NFL Nation: Bill Kenney

Years ago, conventional wisdom would have applauded Carson Palmer for topping 4,000 yards passing with the Oakland Raiders last season.

Now, conventional wisdom has evolved to the point where mainstream analysis discounts those 4,000 yards because Palmer, entering his first season with the Arizona Cardinals, accumulated those yards in a losing context. Palmer went 4-11 as a starter.

Andy from New York hit the NFC West mailbag with a challenge we'll take up here. He thinks Palmer deserves more credit than he's getting.

"After two minutes of research, I found on the Hall of Fame's website that only 48 quarterbacks have thrown for more than 4,000 yards in a season (a combined 110 times)," Andy wrote. "Of those 110, only 18 times has it been done on a losing team (14 more times with a .500 record). If it is so 'easy' for a QB to rack up yards when playing from behind (when the defense knows it is a passing situation), why has it been accomplished only 18 times on a losing team in the entire history of the NFL?"

It's an interesting point. Passing for that many yards in a season requires some talent, obviously. But there is nothing inherently magical about the 4,000-yard plateau. Palmer passed for 3,970 yards while posting a 4-12 record in 2010. The 48-yard gap between 2010 (3,970 yards) and 2012 (4,018 yards) means nothing.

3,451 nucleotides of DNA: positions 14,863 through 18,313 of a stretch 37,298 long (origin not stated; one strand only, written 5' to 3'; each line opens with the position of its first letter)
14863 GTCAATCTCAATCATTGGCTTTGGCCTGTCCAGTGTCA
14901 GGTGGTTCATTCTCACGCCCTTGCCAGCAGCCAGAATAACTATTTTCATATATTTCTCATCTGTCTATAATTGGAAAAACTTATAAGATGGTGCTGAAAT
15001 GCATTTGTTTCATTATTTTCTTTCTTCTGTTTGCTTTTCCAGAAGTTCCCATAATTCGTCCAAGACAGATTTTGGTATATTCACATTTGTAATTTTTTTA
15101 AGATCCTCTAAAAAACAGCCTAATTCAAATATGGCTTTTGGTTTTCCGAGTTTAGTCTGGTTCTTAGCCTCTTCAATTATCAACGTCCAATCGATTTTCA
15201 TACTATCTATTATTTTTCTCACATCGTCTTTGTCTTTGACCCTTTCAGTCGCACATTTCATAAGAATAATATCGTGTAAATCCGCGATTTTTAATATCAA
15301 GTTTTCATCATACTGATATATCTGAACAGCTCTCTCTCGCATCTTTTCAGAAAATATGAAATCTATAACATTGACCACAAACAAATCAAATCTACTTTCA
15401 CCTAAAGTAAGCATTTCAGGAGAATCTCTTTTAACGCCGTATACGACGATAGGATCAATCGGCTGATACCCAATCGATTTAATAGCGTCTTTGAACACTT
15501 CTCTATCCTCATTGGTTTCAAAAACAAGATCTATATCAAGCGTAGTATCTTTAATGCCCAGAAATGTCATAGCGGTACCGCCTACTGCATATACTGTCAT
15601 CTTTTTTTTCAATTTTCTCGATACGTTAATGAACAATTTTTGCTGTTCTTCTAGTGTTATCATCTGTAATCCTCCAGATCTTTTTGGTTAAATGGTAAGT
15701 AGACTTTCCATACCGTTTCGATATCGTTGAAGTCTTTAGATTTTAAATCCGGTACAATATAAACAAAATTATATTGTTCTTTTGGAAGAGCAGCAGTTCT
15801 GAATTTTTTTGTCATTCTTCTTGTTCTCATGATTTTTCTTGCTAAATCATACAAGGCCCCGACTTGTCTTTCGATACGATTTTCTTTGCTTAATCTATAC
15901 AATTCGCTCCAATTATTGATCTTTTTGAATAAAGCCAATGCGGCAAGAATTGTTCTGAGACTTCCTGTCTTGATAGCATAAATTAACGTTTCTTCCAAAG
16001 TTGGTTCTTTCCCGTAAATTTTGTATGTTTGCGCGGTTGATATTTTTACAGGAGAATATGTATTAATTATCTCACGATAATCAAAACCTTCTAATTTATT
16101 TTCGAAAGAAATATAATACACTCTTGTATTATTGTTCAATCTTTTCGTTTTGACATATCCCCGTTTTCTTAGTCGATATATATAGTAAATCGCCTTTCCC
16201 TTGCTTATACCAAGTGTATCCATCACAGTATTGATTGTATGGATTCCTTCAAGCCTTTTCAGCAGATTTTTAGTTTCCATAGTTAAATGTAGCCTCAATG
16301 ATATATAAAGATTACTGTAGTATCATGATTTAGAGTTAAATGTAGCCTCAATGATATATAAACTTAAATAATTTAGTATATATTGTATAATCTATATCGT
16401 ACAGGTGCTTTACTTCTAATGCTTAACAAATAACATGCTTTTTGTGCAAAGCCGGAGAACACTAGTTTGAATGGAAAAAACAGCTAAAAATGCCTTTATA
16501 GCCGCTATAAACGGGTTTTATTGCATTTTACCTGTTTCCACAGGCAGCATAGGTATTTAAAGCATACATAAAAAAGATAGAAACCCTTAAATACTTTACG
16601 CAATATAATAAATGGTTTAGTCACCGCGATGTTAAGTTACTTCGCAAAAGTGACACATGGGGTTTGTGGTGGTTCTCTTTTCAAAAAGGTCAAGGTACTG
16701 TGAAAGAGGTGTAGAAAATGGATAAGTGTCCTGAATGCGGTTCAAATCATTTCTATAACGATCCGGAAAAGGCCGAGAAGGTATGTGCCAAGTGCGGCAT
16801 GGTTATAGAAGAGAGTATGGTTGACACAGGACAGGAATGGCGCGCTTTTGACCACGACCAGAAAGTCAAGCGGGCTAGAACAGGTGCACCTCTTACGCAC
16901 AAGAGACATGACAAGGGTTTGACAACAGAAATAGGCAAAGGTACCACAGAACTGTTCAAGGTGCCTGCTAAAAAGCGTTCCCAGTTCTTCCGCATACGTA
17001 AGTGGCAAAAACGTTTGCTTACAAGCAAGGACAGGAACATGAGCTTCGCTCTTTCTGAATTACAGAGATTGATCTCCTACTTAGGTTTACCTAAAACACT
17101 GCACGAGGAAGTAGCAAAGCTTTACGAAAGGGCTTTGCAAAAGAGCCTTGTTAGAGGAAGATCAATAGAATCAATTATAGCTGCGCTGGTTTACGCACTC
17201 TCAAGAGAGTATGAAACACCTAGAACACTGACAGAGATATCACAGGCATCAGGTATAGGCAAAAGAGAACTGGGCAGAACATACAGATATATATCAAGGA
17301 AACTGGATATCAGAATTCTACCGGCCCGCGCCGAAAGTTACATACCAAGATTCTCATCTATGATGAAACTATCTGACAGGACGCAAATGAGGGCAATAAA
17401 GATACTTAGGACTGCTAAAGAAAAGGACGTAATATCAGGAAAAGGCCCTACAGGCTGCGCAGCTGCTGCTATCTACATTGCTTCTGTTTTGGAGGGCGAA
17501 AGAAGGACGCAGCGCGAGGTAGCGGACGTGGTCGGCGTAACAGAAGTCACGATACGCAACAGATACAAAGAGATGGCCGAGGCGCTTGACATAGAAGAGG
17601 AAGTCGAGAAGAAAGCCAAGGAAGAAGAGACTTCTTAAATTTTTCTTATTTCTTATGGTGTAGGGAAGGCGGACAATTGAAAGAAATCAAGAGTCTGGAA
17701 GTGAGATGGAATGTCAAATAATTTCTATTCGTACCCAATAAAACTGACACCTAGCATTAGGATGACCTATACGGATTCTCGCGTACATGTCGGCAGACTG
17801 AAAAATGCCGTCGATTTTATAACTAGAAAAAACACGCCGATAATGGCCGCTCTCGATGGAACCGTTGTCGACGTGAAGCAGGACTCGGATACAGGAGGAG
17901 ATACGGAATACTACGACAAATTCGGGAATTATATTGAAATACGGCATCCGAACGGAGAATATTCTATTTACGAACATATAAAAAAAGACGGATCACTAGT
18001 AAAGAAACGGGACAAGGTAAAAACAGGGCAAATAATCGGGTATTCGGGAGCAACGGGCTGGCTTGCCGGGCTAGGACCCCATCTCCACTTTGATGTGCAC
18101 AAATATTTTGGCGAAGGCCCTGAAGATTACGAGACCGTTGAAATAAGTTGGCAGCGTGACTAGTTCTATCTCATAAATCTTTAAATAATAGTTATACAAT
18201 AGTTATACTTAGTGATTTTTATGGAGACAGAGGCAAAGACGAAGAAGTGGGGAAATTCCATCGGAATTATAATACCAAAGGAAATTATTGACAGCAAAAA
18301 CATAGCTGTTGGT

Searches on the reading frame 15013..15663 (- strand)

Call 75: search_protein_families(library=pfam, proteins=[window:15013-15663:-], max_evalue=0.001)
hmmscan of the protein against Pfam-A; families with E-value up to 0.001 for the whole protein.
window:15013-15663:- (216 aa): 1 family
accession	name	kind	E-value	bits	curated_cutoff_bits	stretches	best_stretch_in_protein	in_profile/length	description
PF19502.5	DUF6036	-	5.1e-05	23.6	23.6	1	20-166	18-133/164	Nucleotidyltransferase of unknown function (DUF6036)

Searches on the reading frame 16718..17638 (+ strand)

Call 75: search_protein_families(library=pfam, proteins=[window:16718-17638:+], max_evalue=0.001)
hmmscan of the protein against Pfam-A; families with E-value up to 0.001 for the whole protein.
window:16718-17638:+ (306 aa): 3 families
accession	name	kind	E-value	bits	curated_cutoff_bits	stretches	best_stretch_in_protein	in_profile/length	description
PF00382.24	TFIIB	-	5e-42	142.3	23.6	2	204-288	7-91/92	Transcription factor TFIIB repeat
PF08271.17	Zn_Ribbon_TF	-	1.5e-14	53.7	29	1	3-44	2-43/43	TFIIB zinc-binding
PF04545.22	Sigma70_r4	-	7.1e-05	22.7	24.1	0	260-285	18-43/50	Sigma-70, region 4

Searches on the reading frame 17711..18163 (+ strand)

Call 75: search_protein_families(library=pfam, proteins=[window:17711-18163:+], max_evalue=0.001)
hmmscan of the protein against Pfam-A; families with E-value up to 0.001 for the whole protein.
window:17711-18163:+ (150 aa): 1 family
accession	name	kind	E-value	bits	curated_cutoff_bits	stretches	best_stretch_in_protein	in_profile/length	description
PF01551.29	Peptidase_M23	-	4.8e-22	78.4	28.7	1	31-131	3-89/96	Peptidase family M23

Palmer, Jon Kitna and Drew Brees each owns two seasons with at least 4,000 yards and a losing record. Elvis Grbac, Josh Freeman, Trent Green, Jeff Garcia, Bill Kenney, Peyton Manning, Dan Marino, Cam Newton, Aaron Rodgers, Matt Schaub, Matthew Stafford and Vinny Testaverde have each done it once.

Some of those quarterbacks were or are great players. Others were not so great.

ESPN developed the Total QBR metric to measure a quarterback's contributions to winning, whether or not the quarterback accumulated lots of passing yards. Manning scored a league-high 84.1 out of 100 last season. Mark Sanchez scored a league-low 34.0.

QBR can tell us something about the recent run on 4,000-yard seasons. Quarterbacks have combined for 42 of them since 2008. The QBR score Palmer posted last season (44.7) ranked 42nd out of those 42 on the list. The chart shows the seven times over the past five years when a quarterback passed for at least 4,000 yards without posting a winning record. Palmer probably had the worst supporting cast, but if anything, QBR affirms the general feeling on Palmer.

Now, back to Andy's point. Why aren't more quarterbacks from losing teams passing for 4,000 yards regularly? I'd venture that most quarterbacks good enough to pass for that many yards will be good enough to help their teams win most of the time. The question here is whether Palmer is one of those quarterbacks. Recent evidence suggests he might not be, but I think his prospects will improve with Larry Fitzgerald, Michael Floyd, Andre Roberts, Rob Housler and possibly even Patrick Peterson catching his passes.

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